Major changes to Hamilton’s District Plan are on the cards for early 2024 as Hamilton City Council looks to address growth challenges within its planning framework.
A report to tomorrow’s (10 October) Strategic Growth and District Plan Committee notes how Hamilton will respond to the impacts of climate change and housing affordability in two significant plan changes to be notified for public consultation in the first half of next year.
Acting-Chair of Strategic Growth and District Plan Committee Councillor Sarah Thomson said these changes would consider the impacts of new flooding information and how to address some of the affordability issues for people trying to get on the housing market. Crucially, both will happen before more intensive housing is enabled.
In August, Hamilton was granted an extension to Plan Change 12 by the Minister for the Environment until 20 December 2024, so the impacts of flooding could be fully assessed.
“Our population is growing quickly and that’s going to have a big impact on our city if we don’t put the right plans in place now. The Minister gave us extra time to consider the impacts of intensification on natural hazards before any final decisions are made. Now we need to use it,” Thomson said.
“Extreme weather events are becoming more frequent due to climate change, and we need to make sure we build our city so that it can be resilient. Already this year, we’ve seen widespread flooding in Auckland and the East Coast.”
Plan Change 14 will look to improve how new development responds to flooding to help better protect people and property in Hamilton. This includes considering areas where water is expected to flow overland in an extreme weather event and where there is likely to be ponding in high rainfall events.
“Over the past few years, we’ve updated flood mapping for nearly 90% of Hamilton, we’re in a good place to make sure we’re adapting and building the right things, in the right places. Practically, that could be rules around the design of buildings or not developing in some areas at all. These changes will help protect our people, property, and environment, especially our river.”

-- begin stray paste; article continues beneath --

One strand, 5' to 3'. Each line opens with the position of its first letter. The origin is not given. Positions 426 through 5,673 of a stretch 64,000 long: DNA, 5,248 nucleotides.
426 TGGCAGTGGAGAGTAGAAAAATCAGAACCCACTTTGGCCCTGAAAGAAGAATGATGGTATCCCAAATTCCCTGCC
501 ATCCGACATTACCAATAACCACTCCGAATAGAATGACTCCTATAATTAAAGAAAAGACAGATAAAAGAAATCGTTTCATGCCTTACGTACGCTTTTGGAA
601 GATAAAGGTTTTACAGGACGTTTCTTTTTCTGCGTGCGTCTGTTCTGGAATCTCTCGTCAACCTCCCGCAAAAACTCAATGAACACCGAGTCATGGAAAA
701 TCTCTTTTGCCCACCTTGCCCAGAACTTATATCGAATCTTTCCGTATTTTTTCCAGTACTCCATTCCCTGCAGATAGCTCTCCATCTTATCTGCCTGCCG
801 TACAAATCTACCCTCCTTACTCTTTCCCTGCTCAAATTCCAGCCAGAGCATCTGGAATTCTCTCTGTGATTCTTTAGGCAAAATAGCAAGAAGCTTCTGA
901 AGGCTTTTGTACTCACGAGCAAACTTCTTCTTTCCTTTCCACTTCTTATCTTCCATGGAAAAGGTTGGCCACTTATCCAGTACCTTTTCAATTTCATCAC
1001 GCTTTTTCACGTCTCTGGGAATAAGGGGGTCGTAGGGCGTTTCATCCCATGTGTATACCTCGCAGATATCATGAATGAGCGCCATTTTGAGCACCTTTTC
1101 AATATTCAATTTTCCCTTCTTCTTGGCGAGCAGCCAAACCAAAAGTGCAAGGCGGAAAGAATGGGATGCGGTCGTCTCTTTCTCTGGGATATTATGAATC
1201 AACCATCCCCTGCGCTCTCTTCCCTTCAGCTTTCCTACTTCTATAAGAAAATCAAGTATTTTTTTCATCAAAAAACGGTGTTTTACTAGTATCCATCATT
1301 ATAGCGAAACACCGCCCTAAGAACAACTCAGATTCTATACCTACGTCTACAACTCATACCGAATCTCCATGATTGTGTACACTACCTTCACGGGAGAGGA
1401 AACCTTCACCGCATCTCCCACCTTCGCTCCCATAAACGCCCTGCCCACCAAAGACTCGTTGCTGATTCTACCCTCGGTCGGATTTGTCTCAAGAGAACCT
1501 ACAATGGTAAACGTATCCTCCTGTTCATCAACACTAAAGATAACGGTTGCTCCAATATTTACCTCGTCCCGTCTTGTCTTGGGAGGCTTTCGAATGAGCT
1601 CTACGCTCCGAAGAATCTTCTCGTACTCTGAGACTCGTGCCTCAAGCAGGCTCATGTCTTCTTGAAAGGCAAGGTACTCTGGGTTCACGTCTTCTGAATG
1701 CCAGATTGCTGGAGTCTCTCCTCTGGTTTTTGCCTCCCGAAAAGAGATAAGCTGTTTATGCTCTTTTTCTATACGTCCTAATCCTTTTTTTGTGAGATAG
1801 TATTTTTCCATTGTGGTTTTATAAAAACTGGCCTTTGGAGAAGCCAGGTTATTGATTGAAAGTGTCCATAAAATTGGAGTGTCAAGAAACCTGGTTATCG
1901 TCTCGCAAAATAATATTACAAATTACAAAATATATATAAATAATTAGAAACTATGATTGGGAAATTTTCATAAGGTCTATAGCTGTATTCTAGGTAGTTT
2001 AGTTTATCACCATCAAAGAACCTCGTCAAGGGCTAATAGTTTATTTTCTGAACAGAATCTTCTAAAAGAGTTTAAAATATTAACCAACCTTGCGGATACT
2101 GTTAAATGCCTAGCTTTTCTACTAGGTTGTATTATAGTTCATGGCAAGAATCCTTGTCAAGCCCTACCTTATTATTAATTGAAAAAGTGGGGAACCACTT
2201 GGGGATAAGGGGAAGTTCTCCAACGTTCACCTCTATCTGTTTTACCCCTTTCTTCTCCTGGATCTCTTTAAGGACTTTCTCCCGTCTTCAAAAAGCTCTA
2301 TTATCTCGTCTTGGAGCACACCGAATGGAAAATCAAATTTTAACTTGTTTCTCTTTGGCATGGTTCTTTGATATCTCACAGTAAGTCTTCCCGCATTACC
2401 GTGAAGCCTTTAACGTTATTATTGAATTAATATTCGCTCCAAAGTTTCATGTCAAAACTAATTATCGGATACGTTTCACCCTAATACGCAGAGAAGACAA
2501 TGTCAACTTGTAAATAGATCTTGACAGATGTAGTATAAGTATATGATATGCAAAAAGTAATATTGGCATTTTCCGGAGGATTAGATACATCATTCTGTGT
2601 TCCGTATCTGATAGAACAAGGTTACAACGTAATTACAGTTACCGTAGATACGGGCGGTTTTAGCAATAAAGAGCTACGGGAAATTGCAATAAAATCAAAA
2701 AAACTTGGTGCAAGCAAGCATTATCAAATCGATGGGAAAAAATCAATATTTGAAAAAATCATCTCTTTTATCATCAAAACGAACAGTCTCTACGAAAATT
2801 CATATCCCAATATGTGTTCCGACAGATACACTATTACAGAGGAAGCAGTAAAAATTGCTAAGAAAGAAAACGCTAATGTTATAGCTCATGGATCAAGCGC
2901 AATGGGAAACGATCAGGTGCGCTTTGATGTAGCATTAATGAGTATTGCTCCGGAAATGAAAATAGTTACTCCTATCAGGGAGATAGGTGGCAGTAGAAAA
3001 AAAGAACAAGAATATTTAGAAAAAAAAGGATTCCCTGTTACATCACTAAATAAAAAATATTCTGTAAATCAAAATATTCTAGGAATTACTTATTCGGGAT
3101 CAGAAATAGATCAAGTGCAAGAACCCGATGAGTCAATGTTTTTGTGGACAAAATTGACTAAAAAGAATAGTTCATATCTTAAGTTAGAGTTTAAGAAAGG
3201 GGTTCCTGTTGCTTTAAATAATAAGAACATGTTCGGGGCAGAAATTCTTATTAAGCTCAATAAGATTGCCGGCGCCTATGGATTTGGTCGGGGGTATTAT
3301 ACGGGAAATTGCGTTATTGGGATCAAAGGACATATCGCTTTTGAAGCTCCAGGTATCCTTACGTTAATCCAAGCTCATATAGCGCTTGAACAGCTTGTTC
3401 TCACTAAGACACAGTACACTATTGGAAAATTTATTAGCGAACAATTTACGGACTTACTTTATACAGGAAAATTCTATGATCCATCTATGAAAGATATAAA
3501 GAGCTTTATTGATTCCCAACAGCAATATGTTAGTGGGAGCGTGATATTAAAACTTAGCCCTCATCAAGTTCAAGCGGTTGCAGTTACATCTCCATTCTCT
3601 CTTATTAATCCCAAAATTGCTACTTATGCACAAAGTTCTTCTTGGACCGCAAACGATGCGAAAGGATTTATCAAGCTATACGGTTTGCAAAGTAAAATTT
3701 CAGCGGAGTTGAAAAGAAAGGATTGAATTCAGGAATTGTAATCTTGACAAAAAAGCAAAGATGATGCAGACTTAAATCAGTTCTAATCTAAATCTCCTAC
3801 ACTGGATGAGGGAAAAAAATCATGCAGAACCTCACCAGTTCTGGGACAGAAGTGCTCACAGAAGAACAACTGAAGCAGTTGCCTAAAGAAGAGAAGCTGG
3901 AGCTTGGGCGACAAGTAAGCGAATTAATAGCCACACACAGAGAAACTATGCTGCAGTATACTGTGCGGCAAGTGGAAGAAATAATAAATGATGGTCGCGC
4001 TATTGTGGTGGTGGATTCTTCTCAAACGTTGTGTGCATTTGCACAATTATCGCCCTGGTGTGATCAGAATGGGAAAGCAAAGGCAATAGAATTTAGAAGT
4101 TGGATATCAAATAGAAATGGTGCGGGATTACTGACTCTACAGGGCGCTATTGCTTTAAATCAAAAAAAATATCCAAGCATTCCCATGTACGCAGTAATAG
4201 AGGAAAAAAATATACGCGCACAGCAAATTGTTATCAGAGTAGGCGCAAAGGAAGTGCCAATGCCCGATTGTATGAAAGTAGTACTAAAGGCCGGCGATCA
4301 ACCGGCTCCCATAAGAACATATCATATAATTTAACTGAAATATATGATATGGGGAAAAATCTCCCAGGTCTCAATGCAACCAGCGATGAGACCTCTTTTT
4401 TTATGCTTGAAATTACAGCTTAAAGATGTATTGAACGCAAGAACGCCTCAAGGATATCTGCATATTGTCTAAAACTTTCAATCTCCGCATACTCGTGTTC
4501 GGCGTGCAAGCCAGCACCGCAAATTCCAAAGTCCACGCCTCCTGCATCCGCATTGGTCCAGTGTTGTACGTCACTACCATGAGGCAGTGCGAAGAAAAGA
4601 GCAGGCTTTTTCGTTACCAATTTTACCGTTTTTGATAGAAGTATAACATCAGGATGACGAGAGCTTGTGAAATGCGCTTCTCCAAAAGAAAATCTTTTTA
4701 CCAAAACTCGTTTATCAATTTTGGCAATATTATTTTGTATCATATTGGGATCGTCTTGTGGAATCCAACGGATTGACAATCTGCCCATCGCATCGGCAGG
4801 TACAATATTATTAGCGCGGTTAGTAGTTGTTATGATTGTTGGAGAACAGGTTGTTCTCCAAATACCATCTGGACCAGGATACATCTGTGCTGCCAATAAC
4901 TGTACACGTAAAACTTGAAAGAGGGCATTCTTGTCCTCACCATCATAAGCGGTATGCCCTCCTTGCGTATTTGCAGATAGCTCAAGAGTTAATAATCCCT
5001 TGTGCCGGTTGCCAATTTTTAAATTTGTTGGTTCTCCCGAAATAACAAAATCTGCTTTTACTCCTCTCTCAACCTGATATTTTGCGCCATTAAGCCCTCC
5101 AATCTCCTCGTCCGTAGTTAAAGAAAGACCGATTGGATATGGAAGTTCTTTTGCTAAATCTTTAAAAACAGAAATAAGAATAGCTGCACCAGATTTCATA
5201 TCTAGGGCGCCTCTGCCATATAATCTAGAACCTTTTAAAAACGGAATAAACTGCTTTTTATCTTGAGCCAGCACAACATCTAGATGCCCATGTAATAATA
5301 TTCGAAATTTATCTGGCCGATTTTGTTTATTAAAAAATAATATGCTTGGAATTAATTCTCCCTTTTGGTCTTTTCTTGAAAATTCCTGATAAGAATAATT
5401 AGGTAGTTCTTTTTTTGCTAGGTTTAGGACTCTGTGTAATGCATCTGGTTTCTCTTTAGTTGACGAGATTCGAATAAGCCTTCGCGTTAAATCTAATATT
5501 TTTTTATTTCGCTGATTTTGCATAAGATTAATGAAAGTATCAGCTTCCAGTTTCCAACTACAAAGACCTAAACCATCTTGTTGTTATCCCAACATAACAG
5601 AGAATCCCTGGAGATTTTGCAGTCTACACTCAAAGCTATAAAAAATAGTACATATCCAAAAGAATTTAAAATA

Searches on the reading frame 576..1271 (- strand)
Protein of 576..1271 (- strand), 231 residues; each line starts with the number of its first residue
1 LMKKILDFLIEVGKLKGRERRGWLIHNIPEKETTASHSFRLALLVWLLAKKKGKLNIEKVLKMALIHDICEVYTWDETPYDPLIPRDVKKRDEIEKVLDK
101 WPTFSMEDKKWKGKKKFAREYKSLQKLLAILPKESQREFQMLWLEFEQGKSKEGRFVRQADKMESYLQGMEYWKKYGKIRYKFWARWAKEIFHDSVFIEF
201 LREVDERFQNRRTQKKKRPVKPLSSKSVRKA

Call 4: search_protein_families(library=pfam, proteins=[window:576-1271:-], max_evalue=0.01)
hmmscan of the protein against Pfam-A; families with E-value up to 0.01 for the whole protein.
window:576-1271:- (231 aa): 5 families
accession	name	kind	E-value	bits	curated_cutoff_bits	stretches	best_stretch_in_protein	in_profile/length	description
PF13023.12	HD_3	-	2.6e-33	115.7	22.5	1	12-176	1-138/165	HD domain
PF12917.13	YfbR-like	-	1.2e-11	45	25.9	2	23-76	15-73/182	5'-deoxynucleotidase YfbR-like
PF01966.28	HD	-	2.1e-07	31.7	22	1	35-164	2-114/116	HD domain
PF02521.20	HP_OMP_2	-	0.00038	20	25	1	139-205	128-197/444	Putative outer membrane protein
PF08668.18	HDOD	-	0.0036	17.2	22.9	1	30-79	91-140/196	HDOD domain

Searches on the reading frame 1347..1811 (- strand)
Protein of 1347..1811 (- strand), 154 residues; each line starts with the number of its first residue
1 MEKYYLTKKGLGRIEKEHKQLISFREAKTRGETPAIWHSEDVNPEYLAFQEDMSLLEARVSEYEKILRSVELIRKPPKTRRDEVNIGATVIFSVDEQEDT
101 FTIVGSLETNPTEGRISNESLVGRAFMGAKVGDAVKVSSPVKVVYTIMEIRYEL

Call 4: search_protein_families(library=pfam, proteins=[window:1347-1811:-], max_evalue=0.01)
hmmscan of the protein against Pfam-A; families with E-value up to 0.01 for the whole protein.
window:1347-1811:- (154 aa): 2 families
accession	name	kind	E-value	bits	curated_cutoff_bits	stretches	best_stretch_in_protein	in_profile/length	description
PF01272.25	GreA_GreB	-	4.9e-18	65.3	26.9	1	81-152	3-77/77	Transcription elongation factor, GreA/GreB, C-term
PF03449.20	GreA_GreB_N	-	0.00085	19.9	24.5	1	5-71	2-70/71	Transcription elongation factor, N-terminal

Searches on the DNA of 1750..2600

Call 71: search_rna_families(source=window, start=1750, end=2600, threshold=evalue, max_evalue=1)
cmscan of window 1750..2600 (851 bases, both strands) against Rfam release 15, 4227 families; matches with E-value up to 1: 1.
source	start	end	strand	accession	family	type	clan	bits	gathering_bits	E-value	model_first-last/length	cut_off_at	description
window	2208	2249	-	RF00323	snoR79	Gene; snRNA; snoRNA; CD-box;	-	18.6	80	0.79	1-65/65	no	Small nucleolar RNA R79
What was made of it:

The second change will introduce a concept called inclusionary zoning, to help with the supply of affordable housing. Council is working alongside Waipā and Waikato District Councils to create a consistent approach across the region for how new developments can contribute towards improving housing affordability.
Chair of the recently established Housing Working Group Councillor Anna Casey-Cox said while Government was focused on pushing councils to increase their housing supply, there’s evidence that suggests this doesn’t necessarily increase affordability.
“The market isn’t delivering the types of homes that suit everyone in our community, so we need to think differently to drive different outcomes.”
Investigating the use of inclusionary zoning was one of 11 key actions identified in Council’s Housing Strategy which was adopted in March 2021. A resolution was passed by Council in August 2022 for staff to begin preparing the plan change based on a preferred option.
This option could require developers in existing urban areas (brownfield) to contribute cash or units and those in new areas (greenfield) to contribute land or sections for affordable housing.
“Various types of inclusionary zoning have been used successfully in Queenstown and around the world. In Hamilton, it will build on the work already being done by Waikato Housing Initiative and others to address the affordability issues across the region,” Casey-Cox said.
“It’s not the only solution but part of a suite of actions being taken by councils, community organisations and other agencies to work together to define what housing affordability means to us and improve housing outcomes for our whole community.”
Other incentives Council could use include development bonuses for including affordable housing in new developments and master-planning of new greenfield areas to ensure a mix of housing types.
Staff will begin discussions with key stakeholders towards the end of the year, with a full public notification process expected for both changes in the first half of 2024.